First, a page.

It was much of an event driven quarter since end of Q2 where we have seen regulatory crackdown on offshore listed internet and education sector names like Tencent, Alibaba and the after school tutoring ADRs. We have also experienced market shocks in reaction to scheduled power suspension as fire drills for 2030 carbon reduction and 2060 carbon neutral targets set by the local authorities. Throughout the period, onshore A-shares markets have been much more resilient in comparison, especially for onshore listed companies that are in policy tailwind sectors which businesses align with the strategic goals under China’s 14th Five Year Plans. On the other hand, we have seen rotation back to ostensibly value sectors like Energy and Utilities as well in China during Q3 (Figure 4) on the back of supply backshift causing electricity power suspension and coal price soaring. While China is facing very different consumer inflation environment from the US as proxied by its CPI at 1% range, similar to the US PPI stayed elevated in China due to surged in commodity prices and freight costs. With economic growth expected to continue the lukewarm trajectory, investors have also taken a pause from chasing growth sectors like Consumer Discretionary, Consumer Staple and Health Care, until there is more visibility to corporate earnings and recovery data, though the correction has been much milder compared to their offshore listed counterparts facing headwinds from both US and Chinese regulators.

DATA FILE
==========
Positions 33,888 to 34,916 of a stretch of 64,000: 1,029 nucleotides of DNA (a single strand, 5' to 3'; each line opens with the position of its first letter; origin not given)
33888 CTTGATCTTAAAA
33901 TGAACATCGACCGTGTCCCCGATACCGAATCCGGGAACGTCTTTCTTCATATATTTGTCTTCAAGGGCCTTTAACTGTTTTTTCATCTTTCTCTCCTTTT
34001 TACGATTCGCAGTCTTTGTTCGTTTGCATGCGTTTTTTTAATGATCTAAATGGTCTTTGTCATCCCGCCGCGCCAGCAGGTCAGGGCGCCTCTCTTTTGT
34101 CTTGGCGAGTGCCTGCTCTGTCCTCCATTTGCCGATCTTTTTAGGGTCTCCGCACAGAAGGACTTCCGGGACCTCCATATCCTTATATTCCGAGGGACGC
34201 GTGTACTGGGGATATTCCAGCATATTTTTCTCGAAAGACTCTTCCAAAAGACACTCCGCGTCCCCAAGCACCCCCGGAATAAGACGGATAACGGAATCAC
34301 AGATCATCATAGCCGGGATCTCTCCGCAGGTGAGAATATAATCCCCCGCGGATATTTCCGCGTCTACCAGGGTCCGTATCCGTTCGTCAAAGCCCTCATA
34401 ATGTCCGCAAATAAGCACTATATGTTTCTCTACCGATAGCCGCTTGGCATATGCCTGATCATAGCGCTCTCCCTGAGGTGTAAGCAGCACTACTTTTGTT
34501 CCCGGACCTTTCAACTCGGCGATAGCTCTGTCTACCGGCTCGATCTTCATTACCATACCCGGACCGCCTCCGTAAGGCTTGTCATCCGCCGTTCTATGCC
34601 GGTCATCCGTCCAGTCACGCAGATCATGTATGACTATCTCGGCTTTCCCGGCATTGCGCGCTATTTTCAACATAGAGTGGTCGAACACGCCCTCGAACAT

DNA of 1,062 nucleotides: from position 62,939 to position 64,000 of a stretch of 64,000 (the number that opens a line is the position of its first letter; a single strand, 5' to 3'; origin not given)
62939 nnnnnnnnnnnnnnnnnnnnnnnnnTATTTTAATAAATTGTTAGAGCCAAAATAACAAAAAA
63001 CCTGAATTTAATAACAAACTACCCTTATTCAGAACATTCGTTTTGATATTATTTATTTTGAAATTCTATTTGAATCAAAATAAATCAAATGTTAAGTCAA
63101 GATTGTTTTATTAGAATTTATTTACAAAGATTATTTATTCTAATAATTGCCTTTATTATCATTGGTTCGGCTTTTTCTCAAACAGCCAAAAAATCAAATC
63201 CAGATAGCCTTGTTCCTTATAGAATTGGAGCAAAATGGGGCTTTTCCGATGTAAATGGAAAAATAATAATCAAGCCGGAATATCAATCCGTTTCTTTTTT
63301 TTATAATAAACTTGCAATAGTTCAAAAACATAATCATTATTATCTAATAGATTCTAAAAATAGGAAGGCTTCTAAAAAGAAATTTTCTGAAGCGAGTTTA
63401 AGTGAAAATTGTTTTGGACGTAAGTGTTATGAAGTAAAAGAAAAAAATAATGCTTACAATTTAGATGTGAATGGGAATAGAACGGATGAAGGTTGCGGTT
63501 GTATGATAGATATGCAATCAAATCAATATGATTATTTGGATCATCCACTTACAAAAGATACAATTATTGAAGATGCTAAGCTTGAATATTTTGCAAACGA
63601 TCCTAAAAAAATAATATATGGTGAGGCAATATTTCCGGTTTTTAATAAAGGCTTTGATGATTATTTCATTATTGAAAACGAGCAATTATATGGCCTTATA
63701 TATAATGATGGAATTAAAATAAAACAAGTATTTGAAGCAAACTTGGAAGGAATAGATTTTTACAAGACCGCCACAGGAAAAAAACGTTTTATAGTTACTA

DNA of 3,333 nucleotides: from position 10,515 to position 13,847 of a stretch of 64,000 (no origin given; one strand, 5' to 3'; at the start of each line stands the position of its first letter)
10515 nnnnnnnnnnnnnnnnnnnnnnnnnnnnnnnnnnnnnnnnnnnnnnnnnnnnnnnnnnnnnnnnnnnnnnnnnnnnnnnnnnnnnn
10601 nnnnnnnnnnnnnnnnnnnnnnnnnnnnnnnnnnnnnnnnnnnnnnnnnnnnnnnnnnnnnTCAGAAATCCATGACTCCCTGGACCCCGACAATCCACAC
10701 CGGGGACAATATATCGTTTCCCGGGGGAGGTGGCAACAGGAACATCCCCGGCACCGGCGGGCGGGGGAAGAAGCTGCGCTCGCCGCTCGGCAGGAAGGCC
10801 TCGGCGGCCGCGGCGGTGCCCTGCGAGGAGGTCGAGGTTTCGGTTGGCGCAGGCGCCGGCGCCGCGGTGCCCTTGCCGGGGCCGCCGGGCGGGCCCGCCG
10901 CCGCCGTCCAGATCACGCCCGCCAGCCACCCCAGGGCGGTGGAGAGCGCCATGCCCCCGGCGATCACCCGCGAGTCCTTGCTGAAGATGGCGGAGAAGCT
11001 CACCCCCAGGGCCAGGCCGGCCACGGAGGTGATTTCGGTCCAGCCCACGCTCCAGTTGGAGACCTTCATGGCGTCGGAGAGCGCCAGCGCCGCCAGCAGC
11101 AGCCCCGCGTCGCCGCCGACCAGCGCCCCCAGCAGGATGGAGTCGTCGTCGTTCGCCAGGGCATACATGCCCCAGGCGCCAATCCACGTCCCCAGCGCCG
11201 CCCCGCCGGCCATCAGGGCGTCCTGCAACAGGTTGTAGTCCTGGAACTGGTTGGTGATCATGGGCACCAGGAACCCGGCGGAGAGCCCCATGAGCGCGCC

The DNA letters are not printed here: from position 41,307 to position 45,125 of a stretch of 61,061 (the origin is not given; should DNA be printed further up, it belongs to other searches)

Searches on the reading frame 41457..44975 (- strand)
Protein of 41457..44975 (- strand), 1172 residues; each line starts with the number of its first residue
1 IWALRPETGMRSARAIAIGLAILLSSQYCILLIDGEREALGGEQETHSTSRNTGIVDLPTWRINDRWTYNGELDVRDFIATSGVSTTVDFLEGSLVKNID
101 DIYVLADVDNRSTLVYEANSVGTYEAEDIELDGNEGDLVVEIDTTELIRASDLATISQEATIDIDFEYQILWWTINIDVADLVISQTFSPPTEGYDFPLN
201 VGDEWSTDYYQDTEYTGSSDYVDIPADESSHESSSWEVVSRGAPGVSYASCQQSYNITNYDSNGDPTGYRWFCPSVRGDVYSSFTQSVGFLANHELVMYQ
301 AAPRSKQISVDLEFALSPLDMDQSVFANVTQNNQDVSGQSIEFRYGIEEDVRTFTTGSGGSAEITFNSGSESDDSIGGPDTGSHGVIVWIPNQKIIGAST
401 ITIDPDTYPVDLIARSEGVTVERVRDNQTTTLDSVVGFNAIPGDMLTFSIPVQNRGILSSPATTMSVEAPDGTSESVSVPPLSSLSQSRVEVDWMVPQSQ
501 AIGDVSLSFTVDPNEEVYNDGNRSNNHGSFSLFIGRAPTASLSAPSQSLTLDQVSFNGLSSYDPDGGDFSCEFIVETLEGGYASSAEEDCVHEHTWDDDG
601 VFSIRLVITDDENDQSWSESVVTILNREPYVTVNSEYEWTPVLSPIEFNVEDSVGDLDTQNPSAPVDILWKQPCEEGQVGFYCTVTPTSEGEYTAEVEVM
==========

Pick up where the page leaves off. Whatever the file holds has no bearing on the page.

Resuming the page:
Strengthened Negative correlation between Growth and Value

With such rotational movement between Value and Growth each quarter we examined the correlation change between these two factors. We observed dramatic divergence in movements since pandemic. The correlation dropped from -0.5 in January 2020 to -0.8 in May 2020 and have been since stable.

211118185310475.png

With such increased volatility (Figure 5) and distinguished factor returns between Value against Growth, it has demonstrated a better chance to capture the premium. Figure 6 plots the distribution of daily returns for Value and Growth factor. One will notice that 2020 and 2021 demonstrated much wider range of factor returns, in another word, more frequencies of observing bigger returns. Hence there is more opportunity to capture those larger scale returns.

211118185338140.png

Our China New Economy ETF strategy (3173 HK) and China Bedrock ETF strategy (2803 HK) is well positioned to capture these premiums due to the Growth and Value tilt respectively.